SAVOR-TIMI 53 Finds No Increase or Decrease in Ischemic Events with Saxagliptin in Diabetes Patients
In patients with type 2 diabetes who have either had a history or are at risk of cardiovascular events, a dipeptidyl peptidase 4 (DDP-4) inhibitor saxagliptin neither increased nor decreased the rate of ischemic events, according to findings presented Sept. 2 at the ESC Congress 2013 in Amsterdam and simultaneously published in the New England Journal of Medicine.
The SAVOR-TIMI 53 trial was randomized and placebo-controlled, and looked at 16,492 patients for a median of 2.1 years. Results showed that a primary end point event — a composite of cardiovascular death, myocardial infarction, or ischemic stroke — occurred in 613 patients in the saxagliptin group and in 609 patients in the placebo group (7.3 percent and 7.2 percent respectively, according to two-year Kaplan-Meier estimates; hazard ratio with saxagliptin, 1.00; 95 percent confidence interval [CI], 0.89 to 1.12; P=0.99 for superiority; P<0.001 for noninferiority). Glycated hemoglobin levels were significantly lower in the saxagliptin group than in the placebo group at one year (7.6 percent vs. 7.9 percent), and at two years (7.5 percent vs. 7.8 percent) (P<0.001).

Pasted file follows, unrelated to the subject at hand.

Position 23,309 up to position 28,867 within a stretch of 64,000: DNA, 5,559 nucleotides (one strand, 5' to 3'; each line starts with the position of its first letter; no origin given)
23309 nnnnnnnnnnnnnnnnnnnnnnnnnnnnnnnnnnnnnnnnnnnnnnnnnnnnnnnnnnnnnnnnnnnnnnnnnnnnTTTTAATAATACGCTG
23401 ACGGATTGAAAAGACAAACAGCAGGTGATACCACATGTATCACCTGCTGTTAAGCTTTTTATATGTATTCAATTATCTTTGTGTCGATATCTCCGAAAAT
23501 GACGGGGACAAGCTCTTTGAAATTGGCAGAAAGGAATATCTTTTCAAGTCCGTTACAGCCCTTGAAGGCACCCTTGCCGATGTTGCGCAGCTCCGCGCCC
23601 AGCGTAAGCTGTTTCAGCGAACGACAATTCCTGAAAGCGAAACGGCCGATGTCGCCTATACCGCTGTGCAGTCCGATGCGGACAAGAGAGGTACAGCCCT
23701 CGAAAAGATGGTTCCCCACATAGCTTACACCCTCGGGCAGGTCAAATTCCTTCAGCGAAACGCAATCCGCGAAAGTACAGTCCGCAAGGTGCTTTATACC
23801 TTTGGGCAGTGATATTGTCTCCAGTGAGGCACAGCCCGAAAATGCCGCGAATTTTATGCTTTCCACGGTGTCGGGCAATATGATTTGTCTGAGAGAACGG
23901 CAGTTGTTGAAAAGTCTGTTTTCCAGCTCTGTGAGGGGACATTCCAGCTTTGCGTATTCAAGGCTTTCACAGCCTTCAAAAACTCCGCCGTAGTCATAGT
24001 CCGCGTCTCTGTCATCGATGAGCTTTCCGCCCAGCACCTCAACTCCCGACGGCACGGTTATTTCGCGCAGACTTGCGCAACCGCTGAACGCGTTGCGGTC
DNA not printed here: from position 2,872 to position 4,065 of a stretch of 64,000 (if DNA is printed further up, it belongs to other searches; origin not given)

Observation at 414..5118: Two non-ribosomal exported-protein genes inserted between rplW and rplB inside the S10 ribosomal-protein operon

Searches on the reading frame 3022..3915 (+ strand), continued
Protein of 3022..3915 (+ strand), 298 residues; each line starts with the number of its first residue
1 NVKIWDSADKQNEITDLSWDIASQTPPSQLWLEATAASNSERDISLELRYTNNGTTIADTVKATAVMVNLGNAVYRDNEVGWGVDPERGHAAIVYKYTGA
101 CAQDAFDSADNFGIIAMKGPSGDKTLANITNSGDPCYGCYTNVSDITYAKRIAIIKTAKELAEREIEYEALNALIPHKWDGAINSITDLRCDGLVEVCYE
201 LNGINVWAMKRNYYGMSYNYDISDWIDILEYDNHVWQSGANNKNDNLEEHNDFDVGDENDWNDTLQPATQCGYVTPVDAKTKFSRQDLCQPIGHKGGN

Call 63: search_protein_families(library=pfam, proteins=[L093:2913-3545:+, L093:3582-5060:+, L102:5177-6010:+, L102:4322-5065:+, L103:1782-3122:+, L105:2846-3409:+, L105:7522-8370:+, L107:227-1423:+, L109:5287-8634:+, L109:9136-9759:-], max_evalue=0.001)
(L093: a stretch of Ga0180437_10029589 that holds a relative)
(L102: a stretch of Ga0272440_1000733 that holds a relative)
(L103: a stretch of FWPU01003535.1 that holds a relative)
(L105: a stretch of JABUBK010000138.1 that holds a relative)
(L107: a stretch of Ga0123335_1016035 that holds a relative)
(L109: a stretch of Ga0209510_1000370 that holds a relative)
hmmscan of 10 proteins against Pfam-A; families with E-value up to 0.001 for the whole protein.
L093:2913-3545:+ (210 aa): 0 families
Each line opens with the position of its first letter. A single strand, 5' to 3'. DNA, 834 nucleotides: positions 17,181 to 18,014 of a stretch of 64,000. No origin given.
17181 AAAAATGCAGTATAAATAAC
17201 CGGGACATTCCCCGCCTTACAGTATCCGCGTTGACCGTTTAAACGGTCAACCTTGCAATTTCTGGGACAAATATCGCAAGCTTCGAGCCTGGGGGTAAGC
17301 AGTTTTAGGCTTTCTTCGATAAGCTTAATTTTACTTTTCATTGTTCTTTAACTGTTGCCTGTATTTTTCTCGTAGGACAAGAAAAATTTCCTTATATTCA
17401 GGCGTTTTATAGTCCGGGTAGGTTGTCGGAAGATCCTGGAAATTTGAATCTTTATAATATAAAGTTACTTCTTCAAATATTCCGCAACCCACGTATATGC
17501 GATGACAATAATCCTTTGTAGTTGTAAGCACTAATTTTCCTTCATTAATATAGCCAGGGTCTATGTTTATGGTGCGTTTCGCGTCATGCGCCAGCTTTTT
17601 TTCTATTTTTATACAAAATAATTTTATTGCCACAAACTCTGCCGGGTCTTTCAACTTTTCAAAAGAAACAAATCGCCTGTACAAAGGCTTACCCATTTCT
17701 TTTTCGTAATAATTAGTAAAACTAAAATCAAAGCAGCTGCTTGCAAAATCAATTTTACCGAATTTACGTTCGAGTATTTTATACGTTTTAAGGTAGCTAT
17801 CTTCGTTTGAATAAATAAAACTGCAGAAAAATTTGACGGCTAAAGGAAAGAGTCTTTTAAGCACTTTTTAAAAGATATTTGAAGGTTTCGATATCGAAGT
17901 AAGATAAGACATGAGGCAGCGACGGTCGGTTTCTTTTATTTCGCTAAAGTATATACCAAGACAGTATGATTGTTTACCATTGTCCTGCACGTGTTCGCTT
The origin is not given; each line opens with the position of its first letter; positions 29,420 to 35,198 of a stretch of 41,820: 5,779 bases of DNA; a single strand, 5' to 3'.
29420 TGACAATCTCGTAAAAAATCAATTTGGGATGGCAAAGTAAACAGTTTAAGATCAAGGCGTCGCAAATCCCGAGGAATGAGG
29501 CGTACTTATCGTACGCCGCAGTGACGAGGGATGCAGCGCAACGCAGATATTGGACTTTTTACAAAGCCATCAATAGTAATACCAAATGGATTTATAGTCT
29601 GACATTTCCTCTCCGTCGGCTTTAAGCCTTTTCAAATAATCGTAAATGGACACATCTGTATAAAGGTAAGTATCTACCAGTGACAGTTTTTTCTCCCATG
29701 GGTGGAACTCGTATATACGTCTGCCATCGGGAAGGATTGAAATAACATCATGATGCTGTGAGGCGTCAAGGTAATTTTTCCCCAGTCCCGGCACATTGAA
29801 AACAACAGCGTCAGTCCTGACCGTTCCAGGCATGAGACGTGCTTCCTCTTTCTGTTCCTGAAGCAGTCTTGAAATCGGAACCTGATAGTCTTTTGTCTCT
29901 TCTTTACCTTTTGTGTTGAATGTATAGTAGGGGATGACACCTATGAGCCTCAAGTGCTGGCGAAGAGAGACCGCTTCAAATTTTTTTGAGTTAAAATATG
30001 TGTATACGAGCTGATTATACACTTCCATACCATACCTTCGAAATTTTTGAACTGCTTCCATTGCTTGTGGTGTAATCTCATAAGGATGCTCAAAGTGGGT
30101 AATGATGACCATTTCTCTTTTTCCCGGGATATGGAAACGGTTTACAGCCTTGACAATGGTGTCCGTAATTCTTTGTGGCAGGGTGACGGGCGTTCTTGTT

In an editorial comment, William R. Hiatt, MD, Sanjay Kaul, MD, FACC, and Robert J. Smith, MD, note that "new therapies targeting glycemic control may have cardiovascular benefit, but this has yet to be shown. The optimal approach to the reduction of cardiovascular risk in diabetes should focus on aggressive management of the standard cardiovascular risk factors rather than on intensive glycemic control," they add.
Keywords: Myocardial Infarction, Stroke, Kaplan-Meier Estimate, Dipeptidyl Peptidase 4, Diabetes Mellitus, Type 2, Risk Factors, Glycated Hemoglobin A, Dipeptides, Heart Failure, Cardiovascular Diseases, Hypoglycemic Agents, Confidence Intervals, Hospitalization
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